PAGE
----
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Fig. 5 | Applied Network Science

Fig. 5

From: Classes of random walks on temporal networks with competing timescales

Fig. 5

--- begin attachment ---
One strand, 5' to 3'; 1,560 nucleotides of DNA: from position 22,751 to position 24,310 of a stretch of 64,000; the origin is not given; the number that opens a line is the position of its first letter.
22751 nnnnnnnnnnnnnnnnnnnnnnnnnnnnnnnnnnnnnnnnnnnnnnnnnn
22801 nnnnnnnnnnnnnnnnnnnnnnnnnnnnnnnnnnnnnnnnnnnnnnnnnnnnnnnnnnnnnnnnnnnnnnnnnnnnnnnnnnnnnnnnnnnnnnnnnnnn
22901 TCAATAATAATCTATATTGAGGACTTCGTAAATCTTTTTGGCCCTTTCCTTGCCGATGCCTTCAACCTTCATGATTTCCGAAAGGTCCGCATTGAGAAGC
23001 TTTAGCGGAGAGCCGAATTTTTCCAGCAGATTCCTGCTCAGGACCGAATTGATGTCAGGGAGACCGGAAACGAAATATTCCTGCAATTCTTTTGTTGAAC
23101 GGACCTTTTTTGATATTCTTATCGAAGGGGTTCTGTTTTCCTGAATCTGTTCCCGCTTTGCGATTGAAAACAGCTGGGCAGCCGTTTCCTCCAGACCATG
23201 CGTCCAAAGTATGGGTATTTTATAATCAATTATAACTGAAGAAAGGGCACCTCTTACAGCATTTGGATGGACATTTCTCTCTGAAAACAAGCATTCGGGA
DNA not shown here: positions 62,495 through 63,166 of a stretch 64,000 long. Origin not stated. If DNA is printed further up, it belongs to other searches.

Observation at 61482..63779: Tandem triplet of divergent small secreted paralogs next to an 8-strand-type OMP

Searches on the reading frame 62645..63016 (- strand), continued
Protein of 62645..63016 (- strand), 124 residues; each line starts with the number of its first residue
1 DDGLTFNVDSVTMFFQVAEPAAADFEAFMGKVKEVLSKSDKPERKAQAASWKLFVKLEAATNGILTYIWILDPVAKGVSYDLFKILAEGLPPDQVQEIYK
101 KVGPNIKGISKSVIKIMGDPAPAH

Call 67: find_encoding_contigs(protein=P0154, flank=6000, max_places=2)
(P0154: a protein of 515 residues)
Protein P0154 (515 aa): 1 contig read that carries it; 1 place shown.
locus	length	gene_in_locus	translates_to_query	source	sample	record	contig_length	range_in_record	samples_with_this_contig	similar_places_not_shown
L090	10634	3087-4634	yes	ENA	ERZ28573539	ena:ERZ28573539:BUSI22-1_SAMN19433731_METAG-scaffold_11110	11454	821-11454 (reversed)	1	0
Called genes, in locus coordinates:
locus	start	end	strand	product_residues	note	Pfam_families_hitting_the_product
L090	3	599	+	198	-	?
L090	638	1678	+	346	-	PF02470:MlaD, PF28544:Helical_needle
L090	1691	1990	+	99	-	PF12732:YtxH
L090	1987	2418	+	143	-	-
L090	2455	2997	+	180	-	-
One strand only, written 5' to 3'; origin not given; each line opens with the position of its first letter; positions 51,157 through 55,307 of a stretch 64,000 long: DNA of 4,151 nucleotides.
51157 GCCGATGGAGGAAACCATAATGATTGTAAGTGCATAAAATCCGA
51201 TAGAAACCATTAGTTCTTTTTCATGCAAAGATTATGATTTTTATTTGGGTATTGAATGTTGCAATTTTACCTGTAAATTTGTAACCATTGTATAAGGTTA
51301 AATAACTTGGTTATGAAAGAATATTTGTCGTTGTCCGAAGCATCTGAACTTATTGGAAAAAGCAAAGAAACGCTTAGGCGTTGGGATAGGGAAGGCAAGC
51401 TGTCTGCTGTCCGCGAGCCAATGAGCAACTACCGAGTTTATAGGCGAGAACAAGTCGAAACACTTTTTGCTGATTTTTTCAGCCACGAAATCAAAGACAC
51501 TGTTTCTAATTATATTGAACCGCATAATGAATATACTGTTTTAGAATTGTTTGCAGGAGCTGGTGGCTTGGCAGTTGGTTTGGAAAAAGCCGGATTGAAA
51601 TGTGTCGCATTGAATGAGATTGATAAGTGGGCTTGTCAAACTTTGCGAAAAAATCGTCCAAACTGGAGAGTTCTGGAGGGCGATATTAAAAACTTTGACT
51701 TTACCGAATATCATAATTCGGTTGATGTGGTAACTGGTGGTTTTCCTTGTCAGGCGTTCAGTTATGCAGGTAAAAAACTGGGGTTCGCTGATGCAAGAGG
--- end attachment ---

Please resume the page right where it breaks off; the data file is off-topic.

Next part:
Steady states as a ranking application. Models 5 and 6 on the bottom panels (C) and (D) behave in the limit for the fast walker (μ) as a Markovian passive edge-centric random walk, where the steady state is uniform across the symmetric network. In the small- μ limit, the steady state probability is proportional to the degree, like in the Markovian active node-centric walk. In model 4 of panel (a), this behaviour does not hold true. Indeed, when μ, the steady-state residence probability is high when degree is low. This inversion with respect to the degree-based ranking is captured by the inset of panel (a). On this inset, the evolution of τ, which denotes Kendall’s Tau coefficient, is represented in function of μ. When Kendall’s Tau is one, the rankings of panels (a) and (c) or (d) are the same; when it is -1, the two rankings are reversed. There is no link between the two when it is 0. Panel (b) displays the result of Monte-Carlo simulation of 104 trajectories of a walker subject to the motion rules of model 4, in the range of values of μ corresponding to the reversed ranking. These simulations do account for the presence of cycles, and confirm quantitatively the ranking predicted by the analytical formula. We have selected η=1=λ for all plots. The strongly connected symmetric network is Erdös-Rényi with 30 nodes and connection probability \(\frac {1}{5}\)

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